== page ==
THE Organisation for Economic Co-operation and Development (OECD) and Papua New Guinea’s Internal Revenue Commission have agreed to gear up efforts to tackle tax base erosion and profit shifting by multinational enterprises in PNG, through participation in the OECD/UNDP Tax Inspectors Without Borders initiative.

This project sends tax experts to developing countries to work with local officials on audits of large companies, resulting in over US$400 million of additional tax revenues worldwide to date.
PNG Deputy Prime Minister, Charles Abel and Ben Dickinson, head of Global Relations and Development, at the OECD Centre for Tax Policy and Administration, exchanged letters paving the way for experts to be deployed to the Internal Revenue Commission.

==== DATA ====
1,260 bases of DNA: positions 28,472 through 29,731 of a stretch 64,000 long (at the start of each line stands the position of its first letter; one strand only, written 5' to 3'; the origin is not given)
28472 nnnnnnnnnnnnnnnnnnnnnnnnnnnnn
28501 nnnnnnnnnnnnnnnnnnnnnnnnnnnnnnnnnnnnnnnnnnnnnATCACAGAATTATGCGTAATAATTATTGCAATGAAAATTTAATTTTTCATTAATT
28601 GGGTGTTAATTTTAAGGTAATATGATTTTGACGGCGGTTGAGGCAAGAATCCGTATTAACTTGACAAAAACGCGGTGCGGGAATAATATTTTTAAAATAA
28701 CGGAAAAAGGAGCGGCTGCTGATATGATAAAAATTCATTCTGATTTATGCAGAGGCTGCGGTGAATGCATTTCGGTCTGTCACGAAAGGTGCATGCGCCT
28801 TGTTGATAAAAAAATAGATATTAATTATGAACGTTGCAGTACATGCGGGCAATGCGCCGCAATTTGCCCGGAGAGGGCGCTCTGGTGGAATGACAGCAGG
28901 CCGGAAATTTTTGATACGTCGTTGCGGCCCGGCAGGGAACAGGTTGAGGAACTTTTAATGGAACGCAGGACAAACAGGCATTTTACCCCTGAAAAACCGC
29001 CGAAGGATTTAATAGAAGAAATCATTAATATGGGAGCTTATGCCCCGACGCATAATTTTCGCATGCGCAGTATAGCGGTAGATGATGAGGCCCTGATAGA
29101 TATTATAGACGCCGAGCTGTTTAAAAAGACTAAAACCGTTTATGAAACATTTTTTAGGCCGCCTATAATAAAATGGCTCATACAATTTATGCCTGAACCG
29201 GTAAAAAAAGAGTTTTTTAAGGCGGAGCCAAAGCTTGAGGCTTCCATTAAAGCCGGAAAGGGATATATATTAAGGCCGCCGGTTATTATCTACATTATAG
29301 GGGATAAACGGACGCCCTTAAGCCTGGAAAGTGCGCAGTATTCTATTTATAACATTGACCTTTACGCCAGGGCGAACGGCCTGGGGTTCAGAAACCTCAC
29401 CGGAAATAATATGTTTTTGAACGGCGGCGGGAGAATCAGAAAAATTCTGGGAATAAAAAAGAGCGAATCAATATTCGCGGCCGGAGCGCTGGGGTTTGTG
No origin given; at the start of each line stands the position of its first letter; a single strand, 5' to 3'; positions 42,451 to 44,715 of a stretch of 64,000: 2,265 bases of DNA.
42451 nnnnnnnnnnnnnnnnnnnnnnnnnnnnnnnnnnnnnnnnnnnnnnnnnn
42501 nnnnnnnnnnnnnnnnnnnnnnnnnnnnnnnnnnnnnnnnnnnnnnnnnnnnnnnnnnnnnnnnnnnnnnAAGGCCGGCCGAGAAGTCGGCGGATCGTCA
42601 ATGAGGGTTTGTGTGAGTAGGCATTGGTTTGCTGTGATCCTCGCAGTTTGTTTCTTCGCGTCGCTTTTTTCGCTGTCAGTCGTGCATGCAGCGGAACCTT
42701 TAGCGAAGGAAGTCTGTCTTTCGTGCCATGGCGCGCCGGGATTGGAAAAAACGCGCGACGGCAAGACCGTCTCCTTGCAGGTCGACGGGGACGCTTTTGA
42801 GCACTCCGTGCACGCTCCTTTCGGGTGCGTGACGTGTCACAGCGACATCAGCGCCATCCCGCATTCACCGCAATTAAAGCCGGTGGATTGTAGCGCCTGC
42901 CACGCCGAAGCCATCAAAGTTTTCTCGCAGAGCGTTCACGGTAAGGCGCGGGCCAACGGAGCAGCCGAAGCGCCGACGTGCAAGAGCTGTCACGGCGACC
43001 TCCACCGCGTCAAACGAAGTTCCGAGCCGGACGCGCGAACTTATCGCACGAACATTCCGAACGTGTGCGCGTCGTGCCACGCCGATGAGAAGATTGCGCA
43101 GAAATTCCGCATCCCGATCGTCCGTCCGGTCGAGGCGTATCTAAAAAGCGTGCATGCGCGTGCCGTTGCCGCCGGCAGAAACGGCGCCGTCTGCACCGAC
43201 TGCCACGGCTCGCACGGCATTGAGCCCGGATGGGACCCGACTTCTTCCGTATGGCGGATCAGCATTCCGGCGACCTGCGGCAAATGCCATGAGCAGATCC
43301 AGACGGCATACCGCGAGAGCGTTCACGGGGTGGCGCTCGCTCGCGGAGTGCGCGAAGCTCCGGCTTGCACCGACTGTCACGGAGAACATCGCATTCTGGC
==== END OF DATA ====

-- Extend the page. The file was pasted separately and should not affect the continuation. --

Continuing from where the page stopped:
Speaking at a signing ceremony at the end of the APEC Finance Ministers meetings hosted by PNG, Deputy Prime Minister Abel said large companies must pay, and must be seen to pay, their fair share of taxes here in Papua New Guinea.

“Joining the Tax Inspectors Without Borders Programme will help achieve that objective and will protect our revenue base, particularly in the mining, forestry and fishing sectors.”

Mr Dickinson said the OECD was delighted to provide a practical boost to Papua New Guinea’s ongoing efforts to address tax base erosion and profit shifting, and to raise revenues for development.